Enjoy!

Bob
ok building and what not is fun the first time or two.. but i think the rush is gone after that. and getting excited at seeing parts arrive might mean u should get a hobby
 

mdd1963

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"Also I only really care about framerates as well, appearences are nice but I need my system to run smooth."

If playing games, decent framerates (above 30 fps always, closer to 50-60 fps are even better) are what make a game play smoothly, without stuttering, hitches, pauses, etc....

Fortunately, with a 7900GT, you should not have to worry about framerates on any game available at very good resolutions and settings.....
 

FireWater

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Quite frankly I would have an easier time taking your post into consideration if the person who posted above you didn't answer my question. However, since he did I can simply dismiss your post.

So I can save about $500, not bad. I may just build the thing on my own, I'm still a little hesitant. I'm sure Tom's hardware has a thorough installation guide, though I would still be hesitant simply because it would be a lot of money to lose if I screw up.

Also, I heard with the motherboard I want to get the onboard sound is just as good as the Soundblaster card, so I can save the 40 or so dollars that cost. Can any of you confirm or deny this?

Most of you have been a great help and I appreciate that.
 

bob5568

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ok building and what not is fun the first time or two.. but i think the rush is gone after that. and getting excited at seeing parts arrive might mean u should get a hobby
Your comment is intriguing. You suggest the existance of a universal template for a stimulus and its resultant pleasures. I think you are suggesting that if I find it still fun after many builds, then I'm flawed (as compared to the universal template)? And its the flaws I would correct by "getting a hobby". You could be right.

I think my hobby will be philosophy of the universal template to happiness.

Now lets begin. I look forward to exploring the extra happiness derived from being one with the universal "is", vs the menial and less "significant" happiness derived more directly....from a direct measure of ones pleasure index. As the Borg, the honeybee, and the ant have demonstrated the power of the "collective", there could be something important here that I've so far dismissed.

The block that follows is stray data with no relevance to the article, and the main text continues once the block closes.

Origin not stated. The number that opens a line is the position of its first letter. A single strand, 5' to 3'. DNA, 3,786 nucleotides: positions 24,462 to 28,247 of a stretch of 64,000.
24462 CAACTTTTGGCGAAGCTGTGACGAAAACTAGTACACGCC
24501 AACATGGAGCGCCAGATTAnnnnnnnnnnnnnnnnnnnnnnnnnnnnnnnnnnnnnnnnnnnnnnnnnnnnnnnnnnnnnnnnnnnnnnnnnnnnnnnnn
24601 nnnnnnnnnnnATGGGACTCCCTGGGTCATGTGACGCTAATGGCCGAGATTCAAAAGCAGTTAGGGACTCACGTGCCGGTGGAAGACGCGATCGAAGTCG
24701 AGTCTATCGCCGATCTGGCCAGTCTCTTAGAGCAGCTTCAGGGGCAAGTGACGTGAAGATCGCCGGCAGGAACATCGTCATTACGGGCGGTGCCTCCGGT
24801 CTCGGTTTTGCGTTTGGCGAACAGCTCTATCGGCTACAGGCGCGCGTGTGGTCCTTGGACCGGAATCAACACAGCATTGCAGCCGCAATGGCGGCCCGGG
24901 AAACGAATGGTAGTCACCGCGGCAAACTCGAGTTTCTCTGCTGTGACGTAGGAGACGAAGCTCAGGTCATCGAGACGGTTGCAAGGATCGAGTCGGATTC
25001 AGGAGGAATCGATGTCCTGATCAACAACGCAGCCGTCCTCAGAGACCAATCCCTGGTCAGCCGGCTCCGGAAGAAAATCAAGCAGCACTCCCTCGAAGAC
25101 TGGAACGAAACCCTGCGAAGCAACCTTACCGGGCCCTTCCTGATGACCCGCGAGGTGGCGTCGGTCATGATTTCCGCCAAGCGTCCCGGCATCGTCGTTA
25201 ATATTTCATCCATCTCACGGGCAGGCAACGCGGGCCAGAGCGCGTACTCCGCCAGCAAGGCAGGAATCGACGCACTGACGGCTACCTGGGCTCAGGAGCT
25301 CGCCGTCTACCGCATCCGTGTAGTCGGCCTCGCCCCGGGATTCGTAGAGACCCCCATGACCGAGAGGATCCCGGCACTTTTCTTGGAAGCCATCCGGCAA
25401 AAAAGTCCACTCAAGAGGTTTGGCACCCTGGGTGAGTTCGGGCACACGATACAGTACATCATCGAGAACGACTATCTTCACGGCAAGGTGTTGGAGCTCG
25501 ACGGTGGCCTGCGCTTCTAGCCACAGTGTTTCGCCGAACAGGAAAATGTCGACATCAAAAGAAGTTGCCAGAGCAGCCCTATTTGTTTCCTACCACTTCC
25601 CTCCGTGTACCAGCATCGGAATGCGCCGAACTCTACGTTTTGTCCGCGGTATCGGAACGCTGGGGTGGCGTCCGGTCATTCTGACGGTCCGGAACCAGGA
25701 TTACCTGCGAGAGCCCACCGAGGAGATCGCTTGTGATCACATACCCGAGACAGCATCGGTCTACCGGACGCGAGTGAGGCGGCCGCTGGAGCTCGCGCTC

Cheerio fellow collective members. Thanks for your contribution!

Bob
 

handym3000

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well i would stick with the onboard sound unless you have a well tuned ear and have the proper speakers to support it.

just follow the directions that come with everything and you will be fine.

its not that hard you can build a computer in two hours if you are taking your time, make sure to tough the case before you touch any internals.

try not to assemble it over a carpeted area. use you kitchen w/ tile or wood floors. it helps if you drop pieces.
 

CeleryGoblin

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I didn't consider building my own computer for the same reason. Because I had never done it and if I messed something up, I would lose alot of money.

I never really looked at what it took to build your own system, and now that I've researched it, it seems pretty simple.

I was originally going to buy a pre-built from iBUYPOWER that was going to cost around $2600 after all was said and done. Compare that with the $1800 cost of a computer I'm building, plus the fact that not only it's cheaper, but has a better processor, and there's no competition.

I'm actually looking forward to building it. Clearing out a nice, large space, checking that I have the necessary tools, and making sure everything is compatible is fun. I can't wait to get everything in the case and boot it up. :D

I'd say the only thing I'm worried about is setting up all the software and making sure it works, but I'm sure with some more reading that shouldn't be a problem.

I'm planning on ordering all my parts sometime this week, and when I get around to building it (in about 2 weeks) I plan to take some pictures and document the whole process.

Good luck. :D
 

xxenclavexx

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make your own pc ------------>you may have trouble building it
buy a pc from someone -------> you will have trouble upgrading.

especially with dell or gateway
 

AdamB5000